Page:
Sheboygan Wisconsin Charter Fishing Reports
Provided by Captain James Schlegel of Sea Dog Sportfishing Charters of Sheboygan, with contributing reports from other area anglers.

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Sheboygan Fishing Information

Wisconsin has 1.4 million anglers that annually catch 88 million fish. Those kinds of numbers, combined with great scenery, and record fish - such as the world record brown trout caught in Lake Michigan in 2010 - makes Wisconsin the #2 most popular fishing destination in the U.S.

Fishing isnít only big adventure here in Wisconsin, its big business - generating $2.75 billion dollars in economic benefits and supporting more than 30,000 jobs. It has been and will continue to be an important part of Wisconsin's nature-based economy.

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Wisconsin Fishing License Requirements

 

 

 

 

To fish the waters of Lake Michigan, anyone 16 years old and over will require a Wisconsin fishing license and a Great Lakes Trout & Salmon stamp.  A two-day Wisconsin fishing license for residents or non-residents costs $14 and includes the Great Lakes Trout & Salmon stamp.  Licenses can be purchased from your captain prior to your scheduled fishing trip.  Plan on arriving about 15 minutes before your scheduled fishing trip to provide enough time to issue fishing licenses.  Other licensing options are also available.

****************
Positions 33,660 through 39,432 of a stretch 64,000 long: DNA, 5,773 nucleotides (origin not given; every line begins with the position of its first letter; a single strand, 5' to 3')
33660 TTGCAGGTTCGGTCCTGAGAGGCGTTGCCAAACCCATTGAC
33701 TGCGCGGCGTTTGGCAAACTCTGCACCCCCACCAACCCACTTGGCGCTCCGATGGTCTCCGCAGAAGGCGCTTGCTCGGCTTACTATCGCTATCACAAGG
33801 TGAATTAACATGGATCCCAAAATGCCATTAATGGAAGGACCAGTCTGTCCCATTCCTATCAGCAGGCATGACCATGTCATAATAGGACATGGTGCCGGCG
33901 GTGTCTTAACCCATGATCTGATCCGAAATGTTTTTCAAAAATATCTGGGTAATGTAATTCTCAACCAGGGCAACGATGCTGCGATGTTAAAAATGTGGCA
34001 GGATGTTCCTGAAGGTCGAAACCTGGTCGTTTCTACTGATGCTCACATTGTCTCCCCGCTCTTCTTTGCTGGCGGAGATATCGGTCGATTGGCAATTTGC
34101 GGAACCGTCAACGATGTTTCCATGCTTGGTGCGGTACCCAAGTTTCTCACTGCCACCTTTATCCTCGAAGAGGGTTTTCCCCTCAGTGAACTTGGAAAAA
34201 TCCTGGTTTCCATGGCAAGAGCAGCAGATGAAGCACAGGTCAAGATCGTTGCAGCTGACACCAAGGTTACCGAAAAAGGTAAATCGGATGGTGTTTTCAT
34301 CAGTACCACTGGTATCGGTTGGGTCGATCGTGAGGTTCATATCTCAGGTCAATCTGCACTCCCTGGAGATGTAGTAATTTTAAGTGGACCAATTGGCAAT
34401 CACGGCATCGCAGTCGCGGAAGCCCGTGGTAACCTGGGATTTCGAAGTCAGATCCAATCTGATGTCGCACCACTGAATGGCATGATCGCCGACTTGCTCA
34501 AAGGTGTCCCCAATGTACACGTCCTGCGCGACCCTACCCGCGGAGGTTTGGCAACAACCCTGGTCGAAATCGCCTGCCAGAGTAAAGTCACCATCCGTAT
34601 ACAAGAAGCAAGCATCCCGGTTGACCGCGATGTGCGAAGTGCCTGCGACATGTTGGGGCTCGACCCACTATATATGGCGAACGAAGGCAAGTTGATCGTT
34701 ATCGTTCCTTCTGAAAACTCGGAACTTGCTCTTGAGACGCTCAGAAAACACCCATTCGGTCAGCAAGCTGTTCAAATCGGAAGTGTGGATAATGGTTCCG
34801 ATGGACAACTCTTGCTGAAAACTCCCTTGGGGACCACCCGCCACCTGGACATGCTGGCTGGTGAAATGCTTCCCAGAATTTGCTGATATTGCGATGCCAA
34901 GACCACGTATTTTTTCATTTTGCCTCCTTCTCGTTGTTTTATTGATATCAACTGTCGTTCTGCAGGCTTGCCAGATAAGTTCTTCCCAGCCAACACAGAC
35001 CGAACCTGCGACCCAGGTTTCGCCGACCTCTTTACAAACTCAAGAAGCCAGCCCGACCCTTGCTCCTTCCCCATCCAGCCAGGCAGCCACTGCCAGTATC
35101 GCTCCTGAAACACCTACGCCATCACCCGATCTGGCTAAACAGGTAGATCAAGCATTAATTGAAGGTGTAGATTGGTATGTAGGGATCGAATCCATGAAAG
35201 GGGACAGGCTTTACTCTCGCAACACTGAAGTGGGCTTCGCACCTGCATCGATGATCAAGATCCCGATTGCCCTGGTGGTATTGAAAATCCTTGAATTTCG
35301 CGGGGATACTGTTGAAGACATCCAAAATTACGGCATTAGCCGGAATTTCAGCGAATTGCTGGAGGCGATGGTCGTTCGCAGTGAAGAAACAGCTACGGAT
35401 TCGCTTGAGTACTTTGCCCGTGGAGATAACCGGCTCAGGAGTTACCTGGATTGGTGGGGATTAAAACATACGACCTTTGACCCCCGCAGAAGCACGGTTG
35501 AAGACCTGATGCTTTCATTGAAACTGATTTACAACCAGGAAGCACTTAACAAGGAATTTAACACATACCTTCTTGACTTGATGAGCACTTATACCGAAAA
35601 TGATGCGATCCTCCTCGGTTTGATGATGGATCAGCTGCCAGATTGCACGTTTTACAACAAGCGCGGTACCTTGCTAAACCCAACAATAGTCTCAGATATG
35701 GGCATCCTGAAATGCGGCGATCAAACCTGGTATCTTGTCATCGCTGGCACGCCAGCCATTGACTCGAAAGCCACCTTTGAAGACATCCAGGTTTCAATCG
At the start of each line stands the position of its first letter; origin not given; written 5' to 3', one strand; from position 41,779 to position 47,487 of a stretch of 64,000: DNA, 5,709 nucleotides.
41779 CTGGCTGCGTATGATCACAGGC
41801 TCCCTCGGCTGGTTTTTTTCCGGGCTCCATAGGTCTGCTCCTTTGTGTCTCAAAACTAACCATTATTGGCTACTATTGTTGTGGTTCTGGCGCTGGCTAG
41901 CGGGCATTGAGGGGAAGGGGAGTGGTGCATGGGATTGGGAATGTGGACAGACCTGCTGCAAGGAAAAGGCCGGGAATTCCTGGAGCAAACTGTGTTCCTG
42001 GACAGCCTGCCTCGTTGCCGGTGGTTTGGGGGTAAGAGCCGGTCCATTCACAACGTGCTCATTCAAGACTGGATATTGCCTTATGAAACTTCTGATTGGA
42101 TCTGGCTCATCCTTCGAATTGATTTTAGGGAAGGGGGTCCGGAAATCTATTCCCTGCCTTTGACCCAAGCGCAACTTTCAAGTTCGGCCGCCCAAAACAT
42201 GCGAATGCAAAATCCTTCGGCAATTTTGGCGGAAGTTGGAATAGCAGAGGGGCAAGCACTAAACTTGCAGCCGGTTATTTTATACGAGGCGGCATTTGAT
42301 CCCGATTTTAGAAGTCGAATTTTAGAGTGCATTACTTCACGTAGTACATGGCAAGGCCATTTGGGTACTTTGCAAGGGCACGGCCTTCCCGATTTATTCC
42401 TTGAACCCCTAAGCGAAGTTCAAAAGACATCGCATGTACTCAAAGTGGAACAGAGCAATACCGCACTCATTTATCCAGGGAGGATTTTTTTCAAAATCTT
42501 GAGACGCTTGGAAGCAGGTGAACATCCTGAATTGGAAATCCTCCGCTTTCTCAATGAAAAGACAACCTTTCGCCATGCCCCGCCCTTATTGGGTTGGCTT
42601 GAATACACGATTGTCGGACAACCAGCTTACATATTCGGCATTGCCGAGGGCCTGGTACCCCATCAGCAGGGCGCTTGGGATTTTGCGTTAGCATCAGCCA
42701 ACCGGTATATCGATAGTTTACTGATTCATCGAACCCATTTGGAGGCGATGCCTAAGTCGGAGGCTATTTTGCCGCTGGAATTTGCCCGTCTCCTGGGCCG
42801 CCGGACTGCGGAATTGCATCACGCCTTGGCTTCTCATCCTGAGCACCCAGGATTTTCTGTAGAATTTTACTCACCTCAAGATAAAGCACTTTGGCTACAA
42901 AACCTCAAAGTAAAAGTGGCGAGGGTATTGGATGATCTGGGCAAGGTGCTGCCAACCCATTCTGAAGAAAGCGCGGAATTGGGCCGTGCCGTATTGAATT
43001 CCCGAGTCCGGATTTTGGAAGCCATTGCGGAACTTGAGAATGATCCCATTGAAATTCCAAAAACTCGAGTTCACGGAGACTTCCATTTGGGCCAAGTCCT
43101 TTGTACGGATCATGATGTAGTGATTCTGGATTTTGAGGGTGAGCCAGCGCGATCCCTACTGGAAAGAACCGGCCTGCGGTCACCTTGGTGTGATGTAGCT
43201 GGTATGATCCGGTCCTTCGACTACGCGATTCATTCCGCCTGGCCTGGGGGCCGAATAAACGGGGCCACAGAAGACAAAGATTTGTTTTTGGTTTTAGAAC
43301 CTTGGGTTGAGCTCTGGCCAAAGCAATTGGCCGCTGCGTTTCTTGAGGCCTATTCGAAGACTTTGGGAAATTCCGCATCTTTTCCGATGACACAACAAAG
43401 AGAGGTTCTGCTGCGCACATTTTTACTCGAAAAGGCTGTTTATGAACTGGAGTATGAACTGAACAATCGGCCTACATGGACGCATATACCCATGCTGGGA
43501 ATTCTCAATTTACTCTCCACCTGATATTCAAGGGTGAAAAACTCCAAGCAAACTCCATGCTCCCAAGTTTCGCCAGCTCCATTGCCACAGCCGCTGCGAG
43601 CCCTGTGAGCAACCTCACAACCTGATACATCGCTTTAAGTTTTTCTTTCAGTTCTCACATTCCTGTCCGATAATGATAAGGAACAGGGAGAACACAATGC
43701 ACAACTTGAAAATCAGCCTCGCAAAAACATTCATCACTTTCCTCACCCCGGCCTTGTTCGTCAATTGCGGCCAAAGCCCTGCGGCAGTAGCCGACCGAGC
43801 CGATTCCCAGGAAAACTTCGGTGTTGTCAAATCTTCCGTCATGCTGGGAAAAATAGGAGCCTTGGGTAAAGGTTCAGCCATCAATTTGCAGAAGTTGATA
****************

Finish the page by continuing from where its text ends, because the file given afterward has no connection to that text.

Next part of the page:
2017 Fishing License Fees:
$20.00  Resident Annual Fishing License
$31.00  Resident Annual Husband & Wife
$14.00  Two-day Great Lakes License (Includes Stamp)
$10.00  Great Lakes Trout & Salmon Stamp
$50.00  Nonresident Annual Fishing License
$24.00  Nonresident Four-Day License
$28.00  Nonresident Fifteen-Day License

Lake Michigan Sport Fishing Limits

The daily bag limit on Lake Michigan trout and salmon is a total of five fish per person, of which 2 may be Lake Trout.  The possession limit is twice the daily bag limit (10 fish).  The legal size limit on Lake Michigan trout and salmon is a length of 10 inches.  It is a generally accepted practice, however, to release all of the smaller fish.  When on a fishing charter in Sheboygan your catch will be packed on ice until we return to shore.  At our return back to the dock, we will arrange your catch for any photos of your party or crew.  We will then immediately clean your catch for transportation.  All fish will be gut and gilled and individually bagged for your transportation needs.  Other services available at the dock are shipping arrangements, storage for an extended period of time, smoking and filleting of your catch.

Description of Lake Michigan